Valarie Brown-Dykstra: 2021 candidate for District 129 School Board
Four candidates are running for three seats on the West Aurora District 129 School Board in the April 6, 2021, election.
City: North Aurora
Civic Involvement: West Aurora School District 129 school board member, St. Mark's Lutheran Church, FDL, vacation Bible school, Sunday school teacher, PTSO treasurer, PTO secretary, PTA vice president, chair of teen night committee, chair of districtwide senior citizen band breakfast committee, chair of eighth-grade formal committee, chair of dance committee, book fair volunteer, angel tree volunteer, Girl Scout Leader, Salvation Army bell ringer, YWCA board of directors, president of Altrusa
Q: Why are you running for this office, whether for reelection or election the first time? Is there a particular issue that motivates you, and if so, what is it?
A: I am running for reelection to the school board because I would like to see the plans that we have implemented in the district come to fruition. With the pandemic still interrupting "normal" operations, many programs have been suspended until a future date. I also can offer a unique viewpoint to the board as an alumna and parent of alumnae of West Aurora schools and how best to honor its time-honored traditions while exploring advancements and enhancements. As a former teacher, I can empathize with our current educators as they face unimaginable challenges in instructing our students. As an attorney, I can use my experience and expertise to help guide the board and district to make sound, reasoned decisions. Finally, while providing our students with the best possible education that we can, I can also provide a perspective and voice for our stakeholders who pay taxes within the district but who have no students. We owe all of our stakeholders a duty of responsibility for the assets with which we have been entrusted.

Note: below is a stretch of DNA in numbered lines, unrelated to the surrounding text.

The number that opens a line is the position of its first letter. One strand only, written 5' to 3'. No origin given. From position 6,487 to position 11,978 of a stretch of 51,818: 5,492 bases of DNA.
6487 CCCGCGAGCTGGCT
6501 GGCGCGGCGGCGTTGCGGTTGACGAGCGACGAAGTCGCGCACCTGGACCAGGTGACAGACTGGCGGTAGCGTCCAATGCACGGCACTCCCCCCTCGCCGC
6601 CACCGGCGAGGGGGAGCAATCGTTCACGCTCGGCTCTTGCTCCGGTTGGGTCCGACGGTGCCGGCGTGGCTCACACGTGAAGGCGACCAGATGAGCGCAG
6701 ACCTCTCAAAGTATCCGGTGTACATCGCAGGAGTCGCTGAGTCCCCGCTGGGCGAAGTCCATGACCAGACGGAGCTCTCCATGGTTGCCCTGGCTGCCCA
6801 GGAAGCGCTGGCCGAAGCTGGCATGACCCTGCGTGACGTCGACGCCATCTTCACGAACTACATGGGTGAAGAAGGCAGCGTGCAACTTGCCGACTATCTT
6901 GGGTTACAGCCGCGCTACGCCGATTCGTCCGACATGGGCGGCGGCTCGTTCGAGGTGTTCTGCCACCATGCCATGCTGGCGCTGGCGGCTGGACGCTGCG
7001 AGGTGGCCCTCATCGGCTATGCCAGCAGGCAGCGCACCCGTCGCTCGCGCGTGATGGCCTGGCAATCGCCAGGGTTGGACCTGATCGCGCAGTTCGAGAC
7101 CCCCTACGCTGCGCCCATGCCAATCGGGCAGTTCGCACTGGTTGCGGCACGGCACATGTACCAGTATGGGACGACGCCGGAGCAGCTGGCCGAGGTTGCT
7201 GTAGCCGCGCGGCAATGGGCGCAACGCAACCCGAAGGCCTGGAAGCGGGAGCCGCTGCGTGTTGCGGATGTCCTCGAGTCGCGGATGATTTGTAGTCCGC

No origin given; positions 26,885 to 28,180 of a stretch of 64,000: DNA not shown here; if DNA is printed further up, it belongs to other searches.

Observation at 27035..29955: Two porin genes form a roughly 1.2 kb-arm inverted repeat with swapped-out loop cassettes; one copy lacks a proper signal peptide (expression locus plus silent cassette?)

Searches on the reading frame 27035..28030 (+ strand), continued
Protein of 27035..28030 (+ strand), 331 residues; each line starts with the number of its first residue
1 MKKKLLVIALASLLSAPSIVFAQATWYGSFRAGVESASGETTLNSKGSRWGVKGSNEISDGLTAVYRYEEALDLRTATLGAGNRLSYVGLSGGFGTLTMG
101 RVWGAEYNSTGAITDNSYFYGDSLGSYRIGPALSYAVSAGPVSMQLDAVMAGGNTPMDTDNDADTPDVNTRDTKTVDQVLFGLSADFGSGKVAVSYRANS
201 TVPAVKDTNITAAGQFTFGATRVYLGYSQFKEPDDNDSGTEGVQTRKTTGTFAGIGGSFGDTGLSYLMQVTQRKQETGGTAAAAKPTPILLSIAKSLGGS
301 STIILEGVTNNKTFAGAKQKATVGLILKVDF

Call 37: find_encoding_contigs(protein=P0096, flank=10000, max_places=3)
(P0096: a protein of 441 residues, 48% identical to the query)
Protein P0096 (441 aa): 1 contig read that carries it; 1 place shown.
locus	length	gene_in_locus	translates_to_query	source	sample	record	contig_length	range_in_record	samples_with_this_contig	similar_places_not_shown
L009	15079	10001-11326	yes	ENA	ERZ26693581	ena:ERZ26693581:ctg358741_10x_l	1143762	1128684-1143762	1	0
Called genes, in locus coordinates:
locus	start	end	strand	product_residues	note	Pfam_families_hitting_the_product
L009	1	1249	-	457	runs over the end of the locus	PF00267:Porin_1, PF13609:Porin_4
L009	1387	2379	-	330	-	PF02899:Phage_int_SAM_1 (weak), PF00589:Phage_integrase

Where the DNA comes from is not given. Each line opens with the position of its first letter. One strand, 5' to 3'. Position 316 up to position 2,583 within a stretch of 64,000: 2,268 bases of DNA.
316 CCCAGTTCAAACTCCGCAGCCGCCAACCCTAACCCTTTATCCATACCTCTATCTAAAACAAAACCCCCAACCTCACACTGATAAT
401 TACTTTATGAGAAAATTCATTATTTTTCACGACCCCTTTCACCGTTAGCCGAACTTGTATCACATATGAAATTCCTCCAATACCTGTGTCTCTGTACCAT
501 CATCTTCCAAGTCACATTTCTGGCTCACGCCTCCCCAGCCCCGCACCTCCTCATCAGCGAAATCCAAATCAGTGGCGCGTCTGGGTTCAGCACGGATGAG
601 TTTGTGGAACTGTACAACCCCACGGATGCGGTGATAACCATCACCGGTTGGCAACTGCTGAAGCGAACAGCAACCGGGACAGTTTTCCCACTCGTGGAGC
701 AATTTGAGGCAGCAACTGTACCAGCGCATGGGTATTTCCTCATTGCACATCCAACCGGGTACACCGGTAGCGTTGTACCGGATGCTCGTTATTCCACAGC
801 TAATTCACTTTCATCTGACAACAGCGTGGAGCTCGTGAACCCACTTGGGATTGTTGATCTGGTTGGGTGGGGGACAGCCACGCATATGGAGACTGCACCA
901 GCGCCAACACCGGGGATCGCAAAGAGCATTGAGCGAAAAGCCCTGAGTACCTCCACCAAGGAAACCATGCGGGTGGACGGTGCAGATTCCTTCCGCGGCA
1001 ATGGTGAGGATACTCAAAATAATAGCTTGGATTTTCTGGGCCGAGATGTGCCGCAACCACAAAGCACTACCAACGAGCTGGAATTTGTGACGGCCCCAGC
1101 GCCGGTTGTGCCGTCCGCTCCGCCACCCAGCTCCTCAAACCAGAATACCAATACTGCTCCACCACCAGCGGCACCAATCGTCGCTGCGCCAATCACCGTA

Q: How would you grade the current school board on its response to the pandemic? Why?
A: I cannot offer a grade without knowing the rubric upon which the grade would be based. Both the school board and the administration have been taxed with making decisions, often with incomplete or inaccurate data, within time frames that offer inadequate periods for reflection during this pandemic. Illinois school boards and administrations were given a few hours on March 13, 2020, to determine some method of learning and instruction for all of their students for the next two weeks when Governor Pritzker issued his emergency executive order closing schools and businesses amid the pandemic. As the closure continued, the administration and board had to develop plans and methods for delivering a learning process to 13,000 students, many without access to internet service, laptops or similar learning devices, or basic educational materials in home. While it is easy to review the board's and administration's actions through the lens of today's knowledge and find fault with decisions made, I suggest that a proper measure of the success of their actions is viewing the action taken at the time it was taken with the knowledge that was then available within the restrictions that were then imposed. Using this determination, I submit that the board and administration acted with the highest regard for the education of its students.
Q: How do you view your role in confronting the pandemic: provide leadership even if unpopular, give a voice to constituents -- even ones with whom you disagree, or defer to state authorities?
A: I believe that the role of a school board member involves all three of these roles. A school board derives its authority from state statutes, and as such, is subject to the lawful directives of its governing bodies and those of the state, such as Governor Pritzker, the Illinois State Board of Education and the Illinois Department of Public Health. If a school board should determine to act outside the scope of its authorized duties, it could potentially open itself, the district and the individual board members to legal liability for the ultra vires acts.